It would need to be referred to both township planning and zoning as well as county planning for notes, both requiring at least 45 days of their consideration. Then, the amendment would require a public hearing before its passage.

Cleary said the earliest the amendment could be put to a decision would be the council’s Dec. 11 meeting.

While the council did not discuss the amendment in depth, the board unanimously agreed to refer it to the ad hoc committee for their review.

As of now, Byler Holdings is still legally entitled to develop warehousing in its LI district, and if plans are submitted before the passage of this text amendment, courts would most likely uphold this right.

Not all in the audience were in support of this text amendment, with some in opposition calling Cornwall United’s talking points “propaganda” as Byler Holdings has the right to build a warehouse on that property.

Julie Bowman of Cornwall United also spoke regarding the minutes of Cornwall’s meetings and procedures surrounding changes to zoning.

Julie Bowman speaks at Monday’s meeting.

She argued that meeting minutes do not reflect the negative comments or concerns voiced by members of the public in meetings over the last year.

Cleary said that the Sunshine Act only requires minutes to include a meeting’s date, time, place, members, votes and all actions/rollcalls, and the names of citizens appearing officially and the subject of their testimony.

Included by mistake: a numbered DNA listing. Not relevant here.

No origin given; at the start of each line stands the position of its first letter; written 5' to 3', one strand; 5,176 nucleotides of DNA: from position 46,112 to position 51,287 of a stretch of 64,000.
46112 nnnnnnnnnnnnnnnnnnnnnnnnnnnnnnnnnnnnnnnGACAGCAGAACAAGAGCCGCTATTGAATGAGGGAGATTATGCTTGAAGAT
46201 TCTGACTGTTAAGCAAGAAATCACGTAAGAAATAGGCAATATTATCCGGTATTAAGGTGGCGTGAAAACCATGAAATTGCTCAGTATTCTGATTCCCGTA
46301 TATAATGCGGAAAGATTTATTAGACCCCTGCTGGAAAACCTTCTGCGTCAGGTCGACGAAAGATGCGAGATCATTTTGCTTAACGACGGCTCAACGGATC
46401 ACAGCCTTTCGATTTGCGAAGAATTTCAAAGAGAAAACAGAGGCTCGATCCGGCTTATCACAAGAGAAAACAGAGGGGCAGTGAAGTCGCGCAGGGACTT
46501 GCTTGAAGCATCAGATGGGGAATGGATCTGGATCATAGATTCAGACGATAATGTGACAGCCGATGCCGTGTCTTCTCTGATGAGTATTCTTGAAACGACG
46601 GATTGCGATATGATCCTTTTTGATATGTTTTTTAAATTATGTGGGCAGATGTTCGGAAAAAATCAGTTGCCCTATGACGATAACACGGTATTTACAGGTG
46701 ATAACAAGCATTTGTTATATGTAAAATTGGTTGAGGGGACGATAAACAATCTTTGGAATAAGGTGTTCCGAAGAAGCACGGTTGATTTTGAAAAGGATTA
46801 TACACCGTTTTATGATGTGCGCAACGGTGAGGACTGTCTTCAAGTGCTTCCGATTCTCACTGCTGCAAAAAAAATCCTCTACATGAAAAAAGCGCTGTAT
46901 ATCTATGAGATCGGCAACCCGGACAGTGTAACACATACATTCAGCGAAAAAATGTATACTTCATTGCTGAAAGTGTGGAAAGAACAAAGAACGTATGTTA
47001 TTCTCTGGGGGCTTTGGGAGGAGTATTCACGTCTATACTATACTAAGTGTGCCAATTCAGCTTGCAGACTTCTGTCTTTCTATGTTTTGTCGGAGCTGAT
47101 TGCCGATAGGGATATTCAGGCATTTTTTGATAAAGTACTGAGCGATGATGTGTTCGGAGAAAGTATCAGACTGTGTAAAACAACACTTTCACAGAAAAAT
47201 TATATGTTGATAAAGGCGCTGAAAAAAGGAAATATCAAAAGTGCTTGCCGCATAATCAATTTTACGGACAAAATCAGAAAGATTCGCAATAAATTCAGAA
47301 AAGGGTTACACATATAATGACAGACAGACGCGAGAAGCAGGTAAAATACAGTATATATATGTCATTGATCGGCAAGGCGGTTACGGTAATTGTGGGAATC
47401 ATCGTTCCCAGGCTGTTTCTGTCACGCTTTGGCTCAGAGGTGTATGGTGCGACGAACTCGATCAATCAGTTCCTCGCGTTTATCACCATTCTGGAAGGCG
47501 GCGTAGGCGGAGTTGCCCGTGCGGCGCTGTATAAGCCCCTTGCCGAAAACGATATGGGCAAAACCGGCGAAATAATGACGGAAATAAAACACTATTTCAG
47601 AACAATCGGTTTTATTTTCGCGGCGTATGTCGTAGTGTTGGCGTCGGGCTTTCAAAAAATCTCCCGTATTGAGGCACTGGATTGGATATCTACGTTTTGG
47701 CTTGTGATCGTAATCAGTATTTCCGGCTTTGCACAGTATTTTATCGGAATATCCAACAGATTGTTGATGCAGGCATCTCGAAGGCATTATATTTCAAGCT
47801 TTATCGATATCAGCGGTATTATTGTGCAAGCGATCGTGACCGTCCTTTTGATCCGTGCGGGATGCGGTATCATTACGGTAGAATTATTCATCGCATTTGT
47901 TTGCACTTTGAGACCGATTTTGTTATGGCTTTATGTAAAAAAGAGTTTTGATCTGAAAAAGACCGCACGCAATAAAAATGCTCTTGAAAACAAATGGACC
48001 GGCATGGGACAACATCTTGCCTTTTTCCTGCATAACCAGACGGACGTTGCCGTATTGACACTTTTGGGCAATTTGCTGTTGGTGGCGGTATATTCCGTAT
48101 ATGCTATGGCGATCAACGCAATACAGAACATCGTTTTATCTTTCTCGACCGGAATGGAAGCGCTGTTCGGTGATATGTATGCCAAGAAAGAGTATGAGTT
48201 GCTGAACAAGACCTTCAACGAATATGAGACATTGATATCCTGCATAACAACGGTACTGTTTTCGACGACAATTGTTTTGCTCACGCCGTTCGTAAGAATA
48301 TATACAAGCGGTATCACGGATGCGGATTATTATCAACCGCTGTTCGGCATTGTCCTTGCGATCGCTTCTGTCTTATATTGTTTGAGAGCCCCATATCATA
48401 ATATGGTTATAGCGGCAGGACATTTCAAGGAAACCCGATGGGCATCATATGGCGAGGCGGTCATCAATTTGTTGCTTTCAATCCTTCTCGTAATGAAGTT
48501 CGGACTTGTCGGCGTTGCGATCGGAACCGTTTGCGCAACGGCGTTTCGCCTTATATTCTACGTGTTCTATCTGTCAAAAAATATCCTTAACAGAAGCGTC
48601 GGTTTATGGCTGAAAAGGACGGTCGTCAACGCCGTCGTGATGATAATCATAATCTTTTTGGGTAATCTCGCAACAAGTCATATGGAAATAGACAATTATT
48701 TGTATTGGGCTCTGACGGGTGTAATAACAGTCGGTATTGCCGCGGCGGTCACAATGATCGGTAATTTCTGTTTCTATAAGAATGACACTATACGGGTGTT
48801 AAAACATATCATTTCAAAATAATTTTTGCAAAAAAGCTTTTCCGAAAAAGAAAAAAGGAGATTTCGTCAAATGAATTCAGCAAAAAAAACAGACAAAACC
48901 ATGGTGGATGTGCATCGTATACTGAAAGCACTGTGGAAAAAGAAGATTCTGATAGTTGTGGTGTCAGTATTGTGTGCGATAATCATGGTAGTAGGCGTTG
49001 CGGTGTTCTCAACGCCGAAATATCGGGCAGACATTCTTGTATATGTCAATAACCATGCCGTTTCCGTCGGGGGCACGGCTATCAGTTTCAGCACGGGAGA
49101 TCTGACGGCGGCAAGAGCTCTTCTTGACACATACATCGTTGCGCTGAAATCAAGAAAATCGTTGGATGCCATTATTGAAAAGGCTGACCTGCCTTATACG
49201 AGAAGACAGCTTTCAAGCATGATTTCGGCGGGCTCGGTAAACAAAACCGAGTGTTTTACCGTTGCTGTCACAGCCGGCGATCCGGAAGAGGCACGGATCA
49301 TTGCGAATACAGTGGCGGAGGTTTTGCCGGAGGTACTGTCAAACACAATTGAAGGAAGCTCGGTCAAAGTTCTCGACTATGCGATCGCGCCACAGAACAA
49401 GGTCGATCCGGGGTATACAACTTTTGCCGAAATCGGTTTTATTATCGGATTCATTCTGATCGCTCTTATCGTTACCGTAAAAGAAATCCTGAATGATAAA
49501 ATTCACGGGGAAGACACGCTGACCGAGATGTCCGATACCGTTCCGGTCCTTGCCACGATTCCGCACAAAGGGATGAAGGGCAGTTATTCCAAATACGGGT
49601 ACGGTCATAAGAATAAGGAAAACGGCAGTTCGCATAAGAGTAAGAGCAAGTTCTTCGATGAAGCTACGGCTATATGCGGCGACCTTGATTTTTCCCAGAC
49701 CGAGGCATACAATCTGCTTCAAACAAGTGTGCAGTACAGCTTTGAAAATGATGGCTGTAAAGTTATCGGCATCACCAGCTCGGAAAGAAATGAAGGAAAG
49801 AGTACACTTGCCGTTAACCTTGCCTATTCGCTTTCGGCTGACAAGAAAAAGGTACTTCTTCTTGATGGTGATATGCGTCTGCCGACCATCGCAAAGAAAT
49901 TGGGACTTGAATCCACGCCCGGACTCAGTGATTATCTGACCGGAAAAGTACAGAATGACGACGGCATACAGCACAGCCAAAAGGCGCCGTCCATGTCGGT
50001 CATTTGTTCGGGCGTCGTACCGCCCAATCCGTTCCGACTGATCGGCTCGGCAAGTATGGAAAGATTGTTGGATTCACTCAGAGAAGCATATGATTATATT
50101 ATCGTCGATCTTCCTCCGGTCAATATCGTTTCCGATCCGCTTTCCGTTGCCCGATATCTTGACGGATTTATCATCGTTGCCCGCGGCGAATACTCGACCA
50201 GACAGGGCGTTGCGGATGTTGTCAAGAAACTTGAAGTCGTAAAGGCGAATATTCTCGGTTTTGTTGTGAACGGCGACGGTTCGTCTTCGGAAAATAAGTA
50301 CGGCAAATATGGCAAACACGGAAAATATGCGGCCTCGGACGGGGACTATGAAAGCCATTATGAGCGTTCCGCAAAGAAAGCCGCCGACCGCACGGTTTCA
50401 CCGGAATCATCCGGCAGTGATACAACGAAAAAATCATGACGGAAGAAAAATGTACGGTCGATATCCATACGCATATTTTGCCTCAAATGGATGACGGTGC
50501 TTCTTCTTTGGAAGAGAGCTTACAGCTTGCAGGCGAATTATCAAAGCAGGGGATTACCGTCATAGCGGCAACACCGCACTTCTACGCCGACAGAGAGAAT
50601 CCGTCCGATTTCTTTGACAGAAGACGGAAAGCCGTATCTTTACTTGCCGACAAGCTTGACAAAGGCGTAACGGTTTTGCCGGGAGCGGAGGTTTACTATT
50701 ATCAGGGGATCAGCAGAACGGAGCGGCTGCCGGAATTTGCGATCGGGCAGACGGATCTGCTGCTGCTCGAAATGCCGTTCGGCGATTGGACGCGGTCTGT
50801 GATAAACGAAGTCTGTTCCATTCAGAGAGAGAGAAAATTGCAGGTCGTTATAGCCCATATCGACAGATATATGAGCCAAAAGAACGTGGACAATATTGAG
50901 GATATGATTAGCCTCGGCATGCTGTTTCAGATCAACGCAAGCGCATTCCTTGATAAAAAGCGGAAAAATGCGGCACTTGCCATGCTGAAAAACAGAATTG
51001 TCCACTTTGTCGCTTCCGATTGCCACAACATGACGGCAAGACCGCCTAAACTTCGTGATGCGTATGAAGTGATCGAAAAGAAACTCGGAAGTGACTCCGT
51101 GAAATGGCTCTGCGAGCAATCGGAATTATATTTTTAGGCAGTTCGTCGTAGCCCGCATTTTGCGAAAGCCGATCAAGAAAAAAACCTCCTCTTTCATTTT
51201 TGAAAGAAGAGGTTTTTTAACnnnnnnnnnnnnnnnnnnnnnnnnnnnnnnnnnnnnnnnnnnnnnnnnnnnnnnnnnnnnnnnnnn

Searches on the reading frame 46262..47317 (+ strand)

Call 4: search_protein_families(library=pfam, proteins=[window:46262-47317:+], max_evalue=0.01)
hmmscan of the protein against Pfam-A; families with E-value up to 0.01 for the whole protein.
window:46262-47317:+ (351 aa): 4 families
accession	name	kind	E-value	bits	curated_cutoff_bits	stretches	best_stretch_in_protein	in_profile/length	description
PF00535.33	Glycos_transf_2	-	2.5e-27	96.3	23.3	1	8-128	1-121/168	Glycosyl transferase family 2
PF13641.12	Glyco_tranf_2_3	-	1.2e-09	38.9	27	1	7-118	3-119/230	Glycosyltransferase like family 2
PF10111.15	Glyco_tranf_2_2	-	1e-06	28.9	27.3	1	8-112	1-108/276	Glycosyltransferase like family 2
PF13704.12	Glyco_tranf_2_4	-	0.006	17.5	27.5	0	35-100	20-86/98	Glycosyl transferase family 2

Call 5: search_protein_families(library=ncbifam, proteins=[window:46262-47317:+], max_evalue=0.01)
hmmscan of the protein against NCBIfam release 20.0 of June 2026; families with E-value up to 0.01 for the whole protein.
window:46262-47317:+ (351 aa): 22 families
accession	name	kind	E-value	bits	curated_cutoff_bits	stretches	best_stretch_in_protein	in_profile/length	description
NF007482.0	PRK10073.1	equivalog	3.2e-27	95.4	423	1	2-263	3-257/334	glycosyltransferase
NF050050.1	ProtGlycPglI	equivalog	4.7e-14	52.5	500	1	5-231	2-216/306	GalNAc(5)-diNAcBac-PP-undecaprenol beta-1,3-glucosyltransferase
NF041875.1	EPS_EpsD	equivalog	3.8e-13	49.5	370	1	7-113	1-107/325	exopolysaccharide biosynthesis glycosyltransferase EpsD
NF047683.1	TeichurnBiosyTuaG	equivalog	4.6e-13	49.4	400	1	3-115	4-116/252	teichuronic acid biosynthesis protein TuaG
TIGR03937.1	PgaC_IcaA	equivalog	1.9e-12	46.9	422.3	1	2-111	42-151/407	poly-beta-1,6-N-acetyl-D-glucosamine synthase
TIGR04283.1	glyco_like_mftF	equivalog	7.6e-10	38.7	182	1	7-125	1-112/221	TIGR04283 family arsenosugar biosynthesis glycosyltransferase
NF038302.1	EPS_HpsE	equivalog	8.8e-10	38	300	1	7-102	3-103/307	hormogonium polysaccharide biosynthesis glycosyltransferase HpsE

Cornwall Borough, she said, goes above and beyond these requirements in its minutes (available here).

Bowman also said that she feels the council has been inconsistent with their handling of proposed text amendments and urged the council to define specifically the purpose of the ad hoc committee.

Council vice president Bruce Conrad said he would write something up to that effect.

The council also announced updates with regards to the ad hoc committee.

While they agreed last month to begin meetings of the committee, township manager Cody Rhoads said Byler Holdings has asked to delay the first meeting to give them time to make a decision.

Council also announced that one of the four citizen members of the committee resigned, and that Karen Groh, Cornwall resident and president of the Lebanon Valley Chamber of Commerce, has been selected to take his place.

In other news, the council:

  • Unanimously agreed following a meeting with PennDOT to send PennDOT a letter listing their priorities in Cornwall, in order, as the intersection of Spring Hill Lane and SR 72, Cornwall Center, and the intersection of SR 322 and SR 72.
  • Unanimously authorized Civil Service to advertise for police officers. The department is seeking two or three full-time officers.
  • Discussed dead trees along public roads and agreed to send residents letters drawing their attention to dead trees on their property without threat of legal repercussions from the borough.
  • Unanimously agreed to further the process of a Verizon tower to be installed on borough property, with a starting cost of $20,400.
  • Unanimously agreed to Resolution 2023-8 setting police pension contribution at 1 percent.
  • Unanimously agreed to release letter of credits in varying amounts for 60 Anthracite and 290A Rexmont.
  • Unanimously authorized Trick or Treat night to take place Oct. 31, from 6 to 8 p.m.
  • Unanimously approved minutes and reports.

Cornwall Borough Council meets the second Monday of each month at 6:30 p.m. These meetings are open to the public and do not require prior registration.

Emily Bixler was born and raised in Lebanon and now reports on local government. In her free time, she enjoys playing piano and going for hikes.